While the hearty hermits of the land chop down trees with ease and laugh at the time spent creating a cord of wood the survivalist group has failed to consider any labor, time, effort, skill to do so.

    I’m busting up furniture and burning that. Let the damn trees be.

  • I wanted to comment about how I follow all of your comments each day, how much I appreciate them – each of you regulars here – and how insightful and sometimes funny you are, but as always… by the time I set my fingers to type something here I’m so fucking depressed that I can’t think of anything useful to say. I honestly don’t understand how you guys do it. Right at this moment I feel like I have a lead blanket laying on top of me, and it really takes some effort to type this. Never mind. Carry on.

  • Barry

    That lead blanket should come in handy when the nuclear power plants start melting down ;)

  • lol you sum up the mass extinction on earth is a factoid, sound bite or talking point? Elon Musk is looking for Martians, you would be my favorite

    Mass Extinction
    + sound bite
    + talking point
    = Glibness

  • keep this in mind as you read this link
    ► 102% achievement of worse case emissions scenario from 2007 locks in future 6°C temp rise in just 13 years.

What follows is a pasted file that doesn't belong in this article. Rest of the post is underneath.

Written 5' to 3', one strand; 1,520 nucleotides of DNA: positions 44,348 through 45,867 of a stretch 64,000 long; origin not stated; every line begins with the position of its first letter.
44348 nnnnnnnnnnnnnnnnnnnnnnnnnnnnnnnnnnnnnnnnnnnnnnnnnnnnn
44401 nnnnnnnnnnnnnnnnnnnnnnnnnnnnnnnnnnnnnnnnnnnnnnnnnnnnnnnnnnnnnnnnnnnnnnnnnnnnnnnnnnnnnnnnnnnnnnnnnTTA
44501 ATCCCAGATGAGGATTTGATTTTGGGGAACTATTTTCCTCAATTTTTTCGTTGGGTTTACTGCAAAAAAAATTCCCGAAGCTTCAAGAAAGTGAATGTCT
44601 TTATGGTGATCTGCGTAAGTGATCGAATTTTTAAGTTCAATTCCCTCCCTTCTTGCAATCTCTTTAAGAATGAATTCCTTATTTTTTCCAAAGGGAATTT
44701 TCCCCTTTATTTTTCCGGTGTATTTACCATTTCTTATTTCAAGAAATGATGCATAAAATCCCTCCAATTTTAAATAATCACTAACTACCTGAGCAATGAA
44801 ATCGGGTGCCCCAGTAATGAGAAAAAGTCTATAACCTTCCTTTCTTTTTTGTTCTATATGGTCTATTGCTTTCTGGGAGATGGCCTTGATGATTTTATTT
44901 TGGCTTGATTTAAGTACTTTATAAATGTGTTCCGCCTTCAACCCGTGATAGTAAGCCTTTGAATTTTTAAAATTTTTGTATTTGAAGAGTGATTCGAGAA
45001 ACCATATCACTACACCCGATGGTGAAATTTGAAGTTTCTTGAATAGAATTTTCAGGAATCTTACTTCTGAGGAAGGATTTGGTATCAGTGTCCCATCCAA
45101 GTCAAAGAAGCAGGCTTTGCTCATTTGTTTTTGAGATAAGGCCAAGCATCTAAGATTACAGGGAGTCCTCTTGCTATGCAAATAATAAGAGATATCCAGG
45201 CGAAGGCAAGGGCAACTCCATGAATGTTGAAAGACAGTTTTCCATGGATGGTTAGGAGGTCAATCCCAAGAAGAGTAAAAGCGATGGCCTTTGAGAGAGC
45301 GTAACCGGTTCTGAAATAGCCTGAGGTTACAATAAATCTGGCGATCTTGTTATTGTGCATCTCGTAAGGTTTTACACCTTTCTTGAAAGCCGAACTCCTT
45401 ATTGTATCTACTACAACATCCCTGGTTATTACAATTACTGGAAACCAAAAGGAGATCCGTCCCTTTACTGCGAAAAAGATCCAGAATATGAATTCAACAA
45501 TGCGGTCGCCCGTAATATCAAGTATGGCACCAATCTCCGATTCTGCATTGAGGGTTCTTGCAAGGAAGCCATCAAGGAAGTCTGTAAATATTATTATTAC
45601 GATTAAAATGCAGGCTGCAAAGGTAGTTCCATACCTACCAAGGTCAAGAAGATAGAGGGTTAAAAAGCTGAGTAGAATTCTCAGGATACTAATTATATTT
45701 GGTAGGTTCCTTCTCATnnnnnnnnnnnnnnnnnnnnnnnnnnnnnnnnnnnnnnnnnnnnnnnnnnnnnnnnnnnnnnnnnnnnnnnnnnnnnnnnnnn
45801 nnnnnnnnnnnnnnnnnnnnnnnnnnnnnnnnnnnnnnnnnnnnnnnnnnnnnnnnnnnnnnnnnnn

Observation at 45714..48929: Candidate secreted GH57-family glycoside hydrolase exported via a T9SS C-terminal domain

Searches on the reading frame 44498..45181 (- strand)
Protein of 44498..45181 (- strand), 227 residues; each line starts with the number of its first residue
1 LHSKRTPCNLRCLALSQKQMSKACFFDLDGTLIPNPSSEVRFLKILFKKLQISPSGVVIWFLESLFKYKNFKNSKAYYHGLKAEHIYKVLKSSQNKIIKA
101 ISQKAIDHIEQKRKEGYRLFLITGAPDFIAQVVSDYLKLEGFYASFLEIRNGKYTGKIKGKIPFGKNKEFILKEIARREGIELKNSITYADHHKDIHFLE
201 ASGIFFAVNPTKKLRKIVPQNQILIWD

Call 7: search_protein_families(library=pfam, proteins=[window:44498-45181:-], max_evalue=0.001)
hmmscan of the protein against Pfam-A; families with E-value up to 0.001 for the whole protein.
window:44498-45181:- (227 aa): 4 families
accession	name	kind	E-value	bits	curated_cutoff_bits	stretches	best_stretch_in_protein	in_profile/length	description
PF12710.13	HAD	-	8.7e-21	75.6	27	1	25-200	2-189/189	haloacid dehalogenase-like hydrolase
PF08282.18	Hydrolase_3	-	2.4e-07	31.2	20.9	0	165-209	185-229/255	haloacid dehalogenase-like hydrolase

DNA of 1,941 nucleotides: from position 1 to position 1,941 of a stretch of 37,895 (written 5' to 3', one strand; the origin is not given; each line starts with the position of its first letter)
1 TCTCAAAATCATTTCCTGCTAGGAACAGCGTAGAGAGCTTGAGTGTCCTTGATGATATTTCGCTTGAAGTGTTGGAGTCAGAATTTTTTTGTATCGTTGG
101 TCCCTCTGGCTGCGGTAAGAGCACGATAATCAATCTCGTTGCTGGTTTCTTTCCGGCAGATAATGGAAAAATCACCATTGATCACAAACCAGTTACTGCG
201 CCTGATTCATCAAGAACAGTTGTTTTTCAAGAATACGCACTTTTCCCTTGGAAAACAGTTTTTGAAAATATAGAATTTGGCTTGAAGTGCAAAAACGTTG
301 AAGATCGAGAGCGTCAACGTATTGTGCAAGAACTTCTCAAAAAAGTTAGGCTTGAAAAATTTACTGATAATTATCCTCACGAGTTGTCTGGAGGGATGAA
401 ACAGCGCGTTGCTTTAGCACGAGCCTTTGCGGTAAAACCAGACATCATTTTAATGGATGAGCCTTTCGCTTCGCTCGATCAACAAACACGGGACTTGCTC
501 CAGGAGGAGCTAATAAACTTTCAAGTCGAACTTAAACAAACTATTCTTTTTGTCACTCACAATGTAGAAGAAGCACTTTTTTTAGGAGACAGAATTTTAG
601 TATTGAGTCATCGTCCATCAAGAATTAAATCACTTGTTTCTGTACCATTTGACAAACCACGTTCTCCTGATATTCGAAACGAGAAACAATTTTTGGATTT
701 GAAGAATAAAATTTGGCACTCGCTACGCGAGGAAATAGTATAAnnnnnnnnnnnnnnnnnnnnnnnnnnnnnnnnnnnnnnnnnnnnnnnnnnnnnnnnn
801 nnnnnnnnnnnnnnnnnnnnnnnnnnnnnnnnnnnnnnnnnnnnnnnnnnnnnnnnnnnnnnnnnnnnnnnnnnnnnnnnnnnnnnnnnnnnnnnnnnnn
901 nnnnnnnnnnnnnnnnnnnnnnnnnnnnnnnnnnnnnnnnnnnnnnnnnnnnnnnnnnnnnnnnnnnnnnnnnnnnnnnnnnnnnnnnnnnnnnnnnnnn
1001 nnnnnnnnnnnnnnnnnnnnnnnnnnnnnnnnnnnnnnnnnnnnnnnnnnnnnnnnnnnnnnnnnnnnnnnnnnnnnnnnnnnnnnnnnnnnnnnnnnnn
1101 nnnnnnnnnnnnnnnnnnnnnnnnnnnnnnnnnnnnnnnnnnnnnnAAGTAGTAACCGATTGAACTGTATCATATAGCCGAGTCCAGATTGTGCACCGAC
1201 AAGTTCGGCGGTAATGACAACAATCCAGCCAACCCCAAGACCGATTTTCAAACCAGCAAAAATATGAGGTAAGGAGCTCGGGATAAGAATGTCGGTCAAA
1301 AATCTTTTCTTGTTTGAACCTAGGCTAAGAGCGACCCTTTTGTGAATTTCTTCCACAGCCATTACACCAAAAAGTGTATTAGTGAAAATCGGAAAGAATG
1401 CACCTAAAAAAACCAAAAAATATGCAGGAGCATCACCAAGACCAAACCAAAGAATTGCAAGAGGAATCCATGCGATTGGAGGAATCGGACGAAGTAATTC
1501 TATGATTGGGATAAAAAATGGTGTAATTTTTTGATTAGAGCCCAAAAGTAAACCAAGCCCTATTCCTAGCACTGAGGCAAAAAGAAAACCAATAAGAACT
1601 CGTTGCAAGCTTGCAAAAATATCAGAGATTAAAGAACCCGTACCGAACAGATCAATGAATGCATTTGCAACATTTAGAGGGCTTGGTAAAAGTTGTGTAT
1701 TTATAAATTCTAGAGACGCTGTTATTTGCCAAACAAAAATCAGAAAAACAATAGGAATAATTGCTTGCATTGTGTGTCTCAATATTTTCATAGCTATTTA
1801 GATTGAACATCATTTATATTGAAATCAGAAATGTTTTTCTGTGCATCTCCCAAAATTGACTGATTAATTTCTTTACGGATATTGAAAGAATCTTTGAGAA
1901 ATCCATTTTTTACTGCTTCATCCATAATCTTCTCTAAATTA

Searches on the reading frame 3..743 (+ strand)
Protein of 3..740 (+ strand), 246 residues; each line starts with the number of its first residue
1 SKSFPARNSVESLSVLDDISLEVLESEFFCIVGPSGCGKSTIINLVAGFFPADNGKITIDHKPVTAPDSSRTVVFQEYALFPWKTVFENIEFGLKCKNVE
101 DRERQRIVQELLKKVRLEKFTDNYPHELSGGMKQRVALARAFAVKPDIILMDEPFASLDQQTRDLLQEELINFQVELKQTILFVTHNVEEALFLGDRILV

look at the chart for next year’s Paris talks

  • Hi TIAA!

    Thanks for the referral. I left a comment to the top article. Very nice to see you here again. :-)

  • To sum it all up, the biosphere is not going to survive electricity.

    RMHs only require stick fuel which is nicely provided by coppicing or pollarding. Leave those mature trees be and release yourself from the servitude of the wood stove.

  • Barry, it’s just a phase you are going through in the grieving process.

    3-4 years ago I went through a stage I described as beyond depression, which people couldn’t understand.

    Now I realise that most people are:


    deliberately misinformed and misled by politicians and the corporate media